The study also recommends that researchers cite the method used to calculate expected body weight in their research and stresses the importance of using the term "expected" instead of "ideal" to describe body weight to avoid unrealistic body image expectations in patients with eating disorders. "I think it's a good clear clinical guide, and I hope pediatricians in the community feel they can pick it up and have a handy tool in their clinical practice," Le Grange said.

-end-

The paper, "Calculation of Expected Body Weight in Adolescents with Eating Disorders," appears as an early release online in Pediatrics [doi:10.1542/peds.2008-1536]. Other authors include Peter M. Doyle, Kali Ludwig and Catherine Glunz, University of Chicago; Sonja A. Swanson, Harvard School of Public Health; and Richard E. Kreipe, University of Rochester Medical Center.

Funding for this work was provided by the National Institutes of Health.

For more news from the University of Chicago Medical Center, follow us on Twitter at @UChicagoMed, or visit our Facebook page at facebook.com/UChicagoMed, our research blog at sciencelife.uchospitals.edu or our newsroom at uchospitals.edu/news/.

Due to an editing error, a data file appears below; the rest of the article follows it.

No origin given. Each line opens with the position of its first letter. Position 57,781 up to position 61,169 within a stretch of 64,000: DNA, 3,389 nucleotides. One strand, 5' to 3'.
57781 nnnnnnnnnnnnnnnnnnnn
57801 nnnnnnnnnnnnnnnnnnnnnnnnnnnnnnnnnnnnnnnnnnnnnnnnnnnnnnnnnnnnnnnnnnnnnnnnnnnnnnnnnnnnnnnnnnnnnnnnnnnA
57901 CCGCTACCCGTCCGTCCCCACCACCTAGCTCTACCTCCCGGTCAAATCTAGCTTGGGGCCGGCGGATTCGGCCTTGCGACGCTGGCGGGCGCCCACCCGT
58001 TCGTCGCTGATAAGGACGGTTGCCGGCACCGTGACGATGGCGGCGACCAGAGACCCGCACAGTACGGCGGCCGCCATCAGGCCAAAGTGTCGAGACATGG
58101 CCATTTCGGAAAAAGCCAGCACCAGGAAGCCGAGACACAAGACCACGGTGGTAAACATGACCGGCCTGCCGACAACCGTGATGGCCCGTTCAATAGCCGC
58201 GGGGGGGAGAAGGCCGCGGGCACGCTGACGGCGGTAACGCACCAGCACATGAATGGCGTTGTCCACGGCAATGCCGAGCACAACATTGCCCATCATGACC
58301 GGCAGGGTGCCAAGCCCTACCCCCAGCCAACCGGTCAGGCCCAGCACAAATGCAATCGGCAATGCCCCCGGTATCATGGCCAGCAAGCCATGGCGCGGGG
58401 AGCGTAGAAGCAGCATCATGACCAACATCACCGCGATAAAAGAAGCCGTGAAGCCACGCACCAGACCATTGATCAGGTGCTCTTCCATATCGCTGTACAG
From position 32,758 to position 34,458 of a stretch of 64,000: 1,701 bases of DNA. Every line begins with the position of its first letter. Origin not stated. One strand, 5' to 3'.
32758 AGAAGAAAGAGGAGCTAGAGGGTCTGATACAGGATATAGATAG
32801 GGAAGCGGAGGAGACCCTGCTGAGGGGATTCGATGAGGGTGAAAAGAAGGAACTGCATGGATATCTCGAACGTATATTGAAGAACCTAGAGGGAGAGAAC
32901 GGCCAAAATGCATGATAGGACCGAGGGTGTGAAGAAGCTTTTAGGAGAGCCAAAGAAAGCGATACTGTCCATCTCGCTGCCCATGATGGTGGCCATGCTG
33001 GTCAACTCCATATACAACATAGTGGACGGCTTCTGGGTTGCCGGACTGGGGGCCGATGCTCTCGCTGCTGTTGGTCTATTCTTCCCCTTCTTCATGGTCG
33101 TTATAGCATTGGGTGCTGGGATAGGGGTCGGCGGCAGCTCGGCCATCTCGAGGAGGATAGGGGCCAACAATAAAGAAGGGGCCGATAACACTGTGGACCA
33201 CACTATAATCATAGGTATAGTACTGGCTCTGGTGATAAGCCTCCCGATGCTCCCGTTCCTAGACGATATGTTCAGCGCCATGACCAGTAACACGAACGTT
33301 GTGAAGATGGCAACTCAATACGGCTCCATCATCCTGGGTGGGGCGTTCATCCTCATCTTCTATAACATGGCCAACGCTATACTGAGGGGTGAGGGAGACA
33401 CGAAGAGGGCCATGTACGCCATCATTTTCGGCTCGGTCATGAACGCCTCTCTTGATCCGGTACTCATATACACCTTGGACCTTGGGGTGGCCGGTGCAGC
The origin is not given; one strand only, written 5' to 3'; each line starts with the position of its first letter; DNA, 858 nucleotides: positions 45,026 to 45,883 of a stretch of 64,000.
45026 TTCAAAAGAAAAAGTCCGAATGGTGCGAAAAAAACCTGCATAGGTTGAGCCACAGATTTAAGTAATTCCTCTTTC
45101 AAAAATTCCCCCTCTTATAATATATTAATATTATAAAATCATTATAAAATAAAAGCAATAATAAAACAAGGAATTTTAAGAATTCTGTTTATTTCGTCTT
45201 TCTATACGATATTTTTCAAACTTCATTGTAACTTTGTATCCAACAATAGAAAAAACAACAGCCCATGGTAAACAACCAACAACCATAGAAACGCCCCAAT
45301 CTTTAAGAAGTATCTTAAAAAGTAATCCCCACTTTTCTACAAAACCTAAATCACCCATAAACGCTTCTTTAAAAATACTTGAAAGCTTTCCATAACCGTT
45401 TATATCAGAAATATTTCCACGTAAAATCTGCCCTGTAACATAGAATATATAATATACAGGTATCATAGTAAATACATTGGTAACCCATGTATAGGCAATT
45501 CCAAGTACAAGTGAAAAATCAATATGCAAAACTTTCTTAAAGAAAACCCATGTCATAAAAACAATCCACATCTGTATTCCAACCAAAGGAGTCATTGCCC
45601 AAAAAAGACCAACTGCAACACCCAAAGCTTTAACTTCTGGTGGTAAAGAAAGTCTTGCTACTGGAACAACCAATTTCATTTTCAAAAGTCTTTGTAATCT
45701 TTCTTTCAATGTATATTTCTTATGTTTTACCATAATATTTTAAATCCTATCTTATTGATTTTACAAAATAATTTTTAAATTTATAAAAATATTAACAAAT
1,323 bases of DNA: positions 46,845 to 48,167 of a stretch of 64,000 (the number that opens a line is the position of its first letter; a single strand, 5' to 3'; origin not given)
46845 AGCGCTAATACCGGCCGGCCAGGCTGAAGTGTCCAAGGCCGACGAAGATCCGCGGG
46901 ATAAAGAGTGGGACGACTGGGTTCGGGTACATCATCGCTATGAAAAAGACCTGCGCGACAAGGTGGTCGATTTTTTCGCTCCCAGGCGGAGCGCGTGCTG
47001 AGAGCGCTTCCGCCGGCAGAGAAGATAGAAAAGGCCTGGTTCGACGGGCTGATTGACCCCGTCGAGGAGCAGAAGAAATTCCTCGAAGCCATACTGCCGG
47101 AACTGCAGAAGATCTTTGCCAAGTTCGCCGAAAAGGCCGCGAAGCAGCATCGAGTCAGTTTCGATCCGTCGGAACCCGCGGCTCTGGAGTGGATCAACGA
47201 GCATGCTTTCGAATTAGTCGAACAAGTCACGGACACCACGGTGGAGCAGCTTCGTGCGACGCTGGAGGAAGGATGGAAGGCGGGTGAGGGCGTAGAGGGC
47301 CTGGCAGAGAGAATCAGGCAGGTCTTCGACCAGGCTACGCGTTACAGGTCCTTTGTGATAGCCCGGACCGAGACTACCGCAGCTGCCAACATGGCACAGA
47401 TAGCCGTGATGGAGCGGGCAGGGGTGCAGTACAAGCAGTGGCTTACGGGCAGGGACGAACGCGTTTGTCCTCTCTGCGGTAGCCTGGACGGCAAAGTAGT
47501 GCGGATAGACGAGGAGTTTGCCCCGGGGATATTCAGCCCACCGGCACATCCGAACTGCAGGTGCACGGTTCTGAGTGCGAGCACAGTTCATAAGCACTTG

University of Chicago Medical Center
Public health guidelines aim to lower health risks of cannabis use
Canada's Lower-Risk Cannabis Use Guidelines, released today with the endorsement of key medical and public health organizations, provide 10 science-based recommendations to enable cannabis users to reduce their health risks.
Study clusters health behavior groups to broaden public health interventions
A new study led by a University of Kansas researcher has used national health statistics and identified how to cluster seven health behavior groups based on smoking status, alcohol use, physical activity, physician visits and flu vaccination are associated with mortality.
Public health experts celebrate 30 years of CDC's prevention research solutions for communities with health disparities
It has been 30 years since CDC created the Prevention Research Centers (PRC) Program, currently a network of 26 academic institutions across the US dedicated to moving new discoveries into the communities that need them.
Public health experts support federally mandated smoke-free public housing
In response to a new federal rule mandating smoke-free policies in federally funded public housing authorities, three public health experts applaud the efforts of the US Department of Housing and Urban Development to protect nonsmoking residents from the harmful effects of tobacco exposure.